Email isn't dying - it's about to show its true value
Instant messaging may be all the rage, but the advent of GDPR highlights the strengths of email
It was a bright, cold morning in 1995, and the clocks were striking eleven. Some Might Say was playing on the radio, and I'd just sat down at my computer desk with a cup of coffee. I opened my telnet client as usual, and connected to the university email service to see what my friends were up to that day. And there it was: my first piece of spam.
It's hard to fully describe the feelings that swirled inside me. This was the only internet account I had ever known, and it was more than just an inbox to me - it was the locus of my identity. Even in person, friends addressed me unironically by my user ID, "deg20". Now, my online home was being invaded. I fired off a furious response - and, of course, it bounced straight back. There was no way to undo the violation. No way to prevent it happening again. My inbox was no longer my own.
I won't ever forget that feeling - but equally, I couldn't end my love affair with email. I carried on checking my messages ten times a day until I graduated; then I got my first office job, and went up to 20.
It was an easy addiction, because everyone else loved email too. At first, the incoming messages were mostly personal - my newly employed friends and I spent days on end firing emails back and forth among ourselves, costing our employers thousands in wasted revenue.
Then the private sector got in on the act. Before long, it seemed like every time I bought a book online, connected to a social network or logged onto a Wi-Fi hotspot, I'd find myself added to another mailing list. Some of the messages were useful, detailing train times, confirming access codes and so on. Most weren't. Services such as unroll.me sprung up to deal with the deluge; Gmail started tagging messages as "Promotions" and "Updates" to help me cope, but even so I started to open my inbox with trepidation.
It didn't help that email was becoming ubiquitous within the various offices I worked at. In retrospect, it's obvious why: a quick email is far less intrusive than picking up the phone. At the same time, it sneakily buys you some free time - because they're not going to respond right away - and establishes a written record of what was said should you later need to cover your arse.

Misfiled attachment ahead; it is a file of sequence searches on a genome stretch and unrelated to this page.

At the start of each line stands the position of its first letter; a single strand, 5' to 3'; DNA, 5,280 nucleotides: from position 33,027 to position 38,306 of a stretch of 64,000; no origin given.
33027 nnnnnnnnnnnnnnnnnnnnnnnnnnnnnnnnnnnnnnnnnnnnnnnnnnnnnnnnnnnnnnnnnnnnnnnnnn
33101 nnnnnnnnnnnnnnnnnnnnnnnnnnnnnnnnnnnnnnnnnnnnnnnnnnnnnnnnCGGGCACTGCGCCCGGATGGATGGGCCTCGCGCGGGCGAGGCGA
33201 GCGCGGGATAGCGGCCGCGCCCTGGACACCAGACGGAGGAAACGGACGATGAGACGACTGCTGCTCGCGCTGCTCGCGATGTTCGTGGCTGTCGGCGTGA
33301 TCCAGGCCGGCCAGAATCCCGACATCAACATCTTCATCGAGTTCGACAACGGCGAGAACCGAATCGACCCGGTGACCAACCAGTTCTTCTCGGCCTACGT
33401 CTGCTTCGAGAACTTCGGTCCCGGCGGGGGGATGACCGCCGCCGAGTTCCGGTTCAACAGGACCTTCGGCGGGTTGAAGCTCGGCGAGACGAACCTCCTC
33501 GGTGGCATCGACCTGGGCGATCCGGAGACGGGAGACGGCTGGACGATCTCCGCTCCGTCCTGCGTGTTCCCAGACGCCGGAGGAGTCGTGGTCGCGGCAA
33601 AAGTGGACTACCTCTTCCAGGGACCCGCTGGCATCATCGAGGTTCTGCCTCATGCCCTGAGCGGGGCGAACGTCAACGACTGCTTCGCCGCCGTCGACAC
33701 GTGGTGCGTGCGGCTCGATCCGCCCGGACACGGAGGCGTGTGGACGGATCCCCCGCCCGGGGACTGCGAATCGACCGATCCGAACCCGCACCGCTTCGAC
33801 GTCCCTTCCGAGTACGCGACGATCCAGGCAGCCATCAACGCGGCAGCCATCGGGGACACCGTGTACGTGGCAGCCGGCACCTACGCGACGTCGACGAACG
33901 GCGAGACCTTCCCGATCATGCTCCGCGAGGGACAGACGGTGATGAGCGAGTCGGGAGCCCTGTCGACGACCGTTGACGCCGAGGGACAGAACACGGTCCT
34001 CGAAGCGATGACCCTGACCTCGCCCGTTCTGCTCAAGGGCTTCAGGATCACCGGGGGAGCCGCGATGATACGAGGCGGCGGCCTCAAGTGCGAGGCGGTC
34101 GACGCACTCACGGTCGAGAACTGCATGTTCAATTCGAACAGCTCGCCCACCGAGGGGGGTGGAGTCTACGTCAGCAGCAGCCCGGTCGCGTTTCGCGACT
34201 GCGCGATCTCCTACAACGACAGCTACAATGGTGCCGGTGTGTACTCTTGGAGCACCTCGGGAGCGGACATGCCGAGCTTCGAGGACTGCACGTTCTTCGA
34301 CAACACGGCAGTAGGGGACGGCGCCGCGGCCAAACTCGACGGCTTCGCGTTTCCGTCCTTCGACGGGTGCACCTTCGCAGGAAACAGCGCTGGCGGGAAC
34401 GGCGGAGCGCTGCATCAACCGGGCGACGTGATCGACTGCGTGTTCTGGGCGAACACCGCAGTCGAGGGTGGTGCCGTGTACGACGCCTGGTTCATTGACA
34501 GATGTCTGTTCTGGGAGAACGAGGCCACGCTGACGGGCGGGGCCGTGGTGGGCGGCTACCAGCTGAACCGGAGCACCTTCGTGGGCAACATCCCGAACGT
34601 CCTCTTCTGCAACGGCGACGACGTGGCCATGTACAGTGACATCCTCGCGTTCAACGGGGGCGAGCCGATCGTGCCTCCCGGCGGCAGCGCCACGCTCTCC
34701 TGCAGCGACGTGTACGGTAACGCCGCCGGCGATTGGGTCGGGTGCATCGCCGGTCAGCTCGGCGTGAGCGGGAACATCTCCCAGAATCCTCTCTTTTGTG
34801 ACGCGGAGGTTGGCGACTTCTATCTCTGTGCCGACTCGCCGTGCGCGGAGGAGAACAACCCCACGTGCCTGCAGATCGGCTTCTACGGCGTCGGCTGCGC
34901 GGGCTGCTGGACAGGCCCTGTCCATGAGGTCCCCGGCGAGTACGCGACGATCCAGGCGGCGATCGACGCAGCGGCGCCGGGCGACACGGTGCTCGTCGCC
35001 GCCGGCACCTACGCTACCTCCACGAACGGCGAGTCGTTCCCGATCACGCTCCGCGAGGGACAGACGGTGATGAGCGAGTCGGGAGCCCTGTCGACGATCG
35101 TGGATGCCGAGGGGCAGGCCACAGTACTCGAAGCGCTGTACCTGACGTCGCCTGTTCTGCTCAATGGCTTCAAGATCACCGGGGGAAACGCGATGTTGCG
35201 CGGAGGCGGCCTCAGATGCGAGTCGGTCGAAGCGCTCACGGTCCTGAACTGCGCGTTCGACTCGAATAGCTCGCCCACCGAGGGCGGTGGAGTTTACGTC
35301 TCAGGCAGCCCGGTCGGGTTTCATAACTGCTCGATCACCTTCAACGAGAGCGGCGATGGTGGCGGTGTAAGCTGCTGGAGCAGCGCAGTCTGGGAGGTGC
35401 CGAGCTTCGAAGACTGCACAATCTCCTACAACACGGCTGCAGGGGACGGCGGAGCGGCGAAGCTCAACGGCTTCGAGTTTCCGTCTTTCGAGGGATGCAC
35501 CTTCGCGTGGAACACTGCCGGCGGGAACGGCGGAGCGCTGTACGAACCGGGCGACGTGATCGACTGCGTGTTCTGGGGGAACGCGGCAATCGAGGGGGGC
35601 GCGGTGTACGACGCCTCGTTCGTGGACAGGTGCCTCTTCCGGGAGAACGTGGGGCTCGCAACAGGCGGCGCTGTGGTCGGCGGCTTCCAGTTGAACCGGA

Before long, email overload had become a genuine problem - and it was clear that something had to give. Back in 2012, this very magazine published a major investigation by our man Stewart Mitchell entitled "The Death of Email", concluding that with more than 90 trillion messages being sent a year, and some employees spending as much as 20 hours a week just fielding emails, the whole thing was becoming untenable.
Looking back, I have to say that the feature was quite prescient - take a bow, Stewart. Email didn't die, obviously, but it's no longer the only game in town. Today my work conversations take place over Slack, while personal stuff goes on WhatsApp. I still check my email account, but it's no longer a priority; if there's something in there that I actually need to read and respond to, it's fifty-fifty whether I'll even spot it amongst the chaff.
May, of course, brought a particular deluge ahead of the arrival of the new data protection regulations. Seemingly every business I've ever so much as walked past on the street popped up in my inbox, begging for permission to bombard me with emails in a GDPR-compliant way. In many cases, these were companies I'd already instructed not to contact me, so the messages were themselves in breach of the old regulations. But since those were self-evidently toothless, I can't really blame the marketers for taking a final punt.
At any rate, I have given consent to precisely zero of these chancers - and it's a surprisingly empowering feeling. It remains to be seen how effective GDPR will be in the long run, but right now, for the first time in more than two decades, I'm starting to feel that my inbox is genuinely my own
The question now is whether all of this is too late to rehabilitate email. When almost all of my online interaction takes place on instant messaging services, does it even matter what lands in my inbox?
When I mentioned the subject of this column to PC Pro's Tim Danton - a conversation that, naturally, we had over Slack - he agreed that email feels "very old-fashioned". Indeed, there's something tragic about the way Google has been touting new features in Gmail, such as snoozing messages and sending self-deleting emails with expiration dates. They're not bad ideas, but now? Email? In 2018?
And yet I won't be closing my Gmail account any time soon. Because, once the chit-chat has migrated away, and the mailing-list spam has been shut off, what's left? I'll tell you what: all those informational messages, detailing what time my flight to Copenhagen departs, and confirming my hotel booking at the other end.
Email may no longer be the intensely personal thing it once was, but if you can cut through the rubbish it still makes a great online filing cabinet, accessible from anywhere, and instantly searchable. It's years since I last felt the need to file a paper document in my physical box file, and I can't imagine why I would ever need to again.
I'm sure this sort of evolution isn't what the lawmakers had in mind when drafting the GDPR, but part of the beauty of technology is in finding ways to make the best of it. For years I've been readying myself for the death of email, but I suspect it's about to take on a new lease of life.
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